Nurses' attitudes towards caring for people with dementia in acute hospital settings: a literature review

Bernie Reid, Ciara Harvey

Research output: Contribution to journalArticle

Abstract

People with dementia are often admitted to acute hospital settings and it is essential that nurses recognise their complex needs. However, research shows that this patient group often experiences suboptimal care in acute hospital settings as well as increased mortality rates. This article reports the findings of a literature review into the attitudes of nurses who care for patients with dementia in acute hospital settings. It sets out the findings under four themes: the
unworthy patient, safety before care, breaking routines and knowledge in dementia care. These themes detail nurses’ negative attitudes towards these patients, but also identify that a person-centred approach can support more positive attitudes. The review concludes that acute hospital nurses require education about caring for people with dementia to foster more positive attitudes. Also, there is a need for further research into why nurses hold various attitudes to people with dementia and the association between these attitudes and care outcomes.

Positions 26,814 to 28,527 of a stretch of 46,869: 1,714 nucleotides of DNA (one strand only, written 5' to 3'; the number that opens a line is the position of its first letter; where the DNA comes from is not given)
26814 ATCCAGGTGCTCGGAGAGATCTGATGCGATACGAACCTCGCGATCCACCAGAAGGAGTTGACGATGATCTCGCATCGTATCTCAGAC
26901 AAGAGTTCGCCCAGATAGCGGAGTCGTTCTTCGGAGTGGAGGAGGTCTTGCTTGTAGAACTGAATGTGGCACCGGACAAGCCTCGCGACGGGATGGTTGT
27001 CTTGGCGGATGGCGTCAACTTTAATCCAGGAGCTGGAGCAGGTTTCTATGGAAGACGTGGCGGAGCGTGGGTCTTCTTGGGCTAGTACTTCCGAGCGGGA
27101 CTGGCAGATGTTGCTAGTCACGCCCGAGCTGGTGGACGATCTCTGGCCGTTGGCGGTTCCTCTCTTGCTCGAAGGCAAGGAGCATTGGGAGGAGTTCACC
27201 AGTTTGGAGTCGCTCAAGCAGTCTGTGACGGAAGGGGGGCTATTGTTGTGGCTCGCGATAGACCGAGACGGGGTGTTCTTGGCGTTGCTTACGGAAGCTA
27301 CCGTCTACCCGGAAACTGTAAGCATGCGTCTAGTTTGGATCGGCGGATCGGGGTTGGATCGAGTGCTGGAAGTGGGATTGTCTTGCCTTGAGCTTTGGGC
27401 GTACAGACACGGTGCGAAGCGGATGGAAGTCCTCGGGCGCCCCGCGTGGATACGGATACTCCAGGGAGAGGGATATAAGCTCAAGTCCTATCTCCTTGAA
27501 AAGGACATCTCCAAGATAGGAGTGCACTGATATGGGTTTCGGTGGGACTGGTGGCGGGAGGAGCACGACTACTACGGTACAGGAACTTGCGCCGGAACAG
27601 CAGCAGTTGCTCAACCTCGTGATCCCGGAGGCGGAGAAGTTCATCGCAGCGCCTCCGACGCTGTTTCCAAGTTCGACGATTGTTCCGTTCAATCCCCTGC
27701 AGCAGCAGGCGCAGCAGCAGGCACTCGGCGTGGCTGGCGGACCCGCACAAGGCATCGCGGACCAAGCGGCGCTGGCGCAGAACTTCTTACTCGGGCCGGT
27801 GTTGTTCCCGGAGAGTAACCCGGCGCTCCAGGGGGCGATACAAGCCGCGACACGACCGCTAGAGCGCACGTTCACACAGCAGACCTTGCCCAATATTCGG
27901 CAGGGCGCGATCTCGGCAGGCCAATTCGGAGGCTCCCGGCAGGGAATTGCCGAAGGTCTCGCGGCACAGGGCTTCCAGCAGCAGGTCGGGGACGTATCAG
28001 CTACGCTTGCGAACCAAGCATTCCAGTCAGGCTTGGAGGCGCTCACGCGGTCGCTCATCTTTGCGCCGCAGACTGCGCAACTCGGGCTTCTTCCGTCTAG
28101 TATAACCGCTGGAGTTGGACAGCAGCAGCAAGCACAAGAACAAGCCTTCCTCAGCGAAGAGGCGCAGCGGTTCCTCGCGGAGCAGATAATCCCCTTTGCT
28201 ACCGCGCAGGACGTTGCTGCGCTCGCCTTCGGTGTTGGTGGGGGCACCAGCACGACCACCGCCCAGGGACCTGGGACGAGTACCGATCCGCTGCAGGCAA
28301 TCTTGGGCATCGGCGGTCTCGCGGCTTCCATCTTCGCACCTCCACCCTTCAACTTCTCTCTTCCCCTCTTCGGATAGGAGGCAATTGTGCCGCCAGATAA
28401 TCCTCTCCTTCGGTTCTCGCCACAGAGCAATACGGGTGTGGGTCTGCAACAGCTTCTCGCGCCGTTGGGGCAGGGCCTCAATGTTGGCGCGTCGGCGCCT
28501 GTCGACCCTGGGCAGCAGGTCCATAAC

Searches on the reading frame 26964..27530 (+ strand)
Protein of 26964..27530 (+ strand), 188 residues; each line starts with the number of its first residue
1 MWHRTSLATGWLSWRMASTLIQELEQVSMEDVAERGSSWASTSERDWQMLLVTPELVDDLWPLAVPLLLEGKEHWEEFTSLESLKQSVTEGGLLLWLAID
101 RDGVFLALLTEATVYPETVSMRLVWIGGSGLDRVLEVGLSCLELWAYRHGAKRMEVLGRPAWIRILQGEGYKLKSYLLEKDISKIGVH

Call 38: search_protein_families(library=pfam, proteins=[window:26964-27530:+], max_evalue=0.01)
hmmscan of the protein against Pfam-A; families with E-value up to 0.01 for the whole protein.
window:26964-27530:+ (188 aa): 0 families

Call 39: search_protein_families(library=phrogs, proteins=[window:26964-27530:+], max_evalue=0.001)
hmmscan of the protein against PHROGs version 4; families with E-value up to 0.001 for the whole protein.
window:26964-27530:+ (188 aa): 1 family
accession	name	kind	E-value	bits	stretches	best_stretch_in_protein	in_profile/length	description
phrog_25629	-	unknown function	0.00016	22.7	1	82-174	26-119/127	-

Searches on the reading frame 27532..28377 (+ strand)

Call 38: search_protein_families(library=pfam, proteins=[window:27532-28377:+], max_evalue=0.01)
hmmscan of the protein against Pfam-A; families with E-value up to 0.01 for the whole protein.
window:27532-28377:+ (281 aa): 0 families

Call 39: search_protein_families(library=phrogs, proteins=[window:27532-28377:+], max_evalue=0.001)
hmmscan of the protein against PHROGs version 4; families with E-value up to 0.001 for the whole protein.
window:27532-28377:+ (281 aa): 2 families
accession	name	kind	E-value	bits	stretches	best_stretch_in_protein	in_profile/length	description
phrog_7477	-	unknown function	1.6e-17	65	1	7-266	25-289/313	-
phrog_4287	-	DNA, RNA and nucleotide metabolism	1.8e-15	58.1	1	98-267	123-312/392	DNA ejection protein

Original languageEnglish
Article numberdoi: 10.7748/nop.2020.e1244
Number of pages9
JournalNursing Older People
DOIs
Publication statusPublished - 22 Jul 2020

Keywords

  • staff attitudes
  • clinical
  • Dementia
  • dementia awareness
  • neurology
  • older people
  • patients
  • person-centred care
  • professional
  • professional issues

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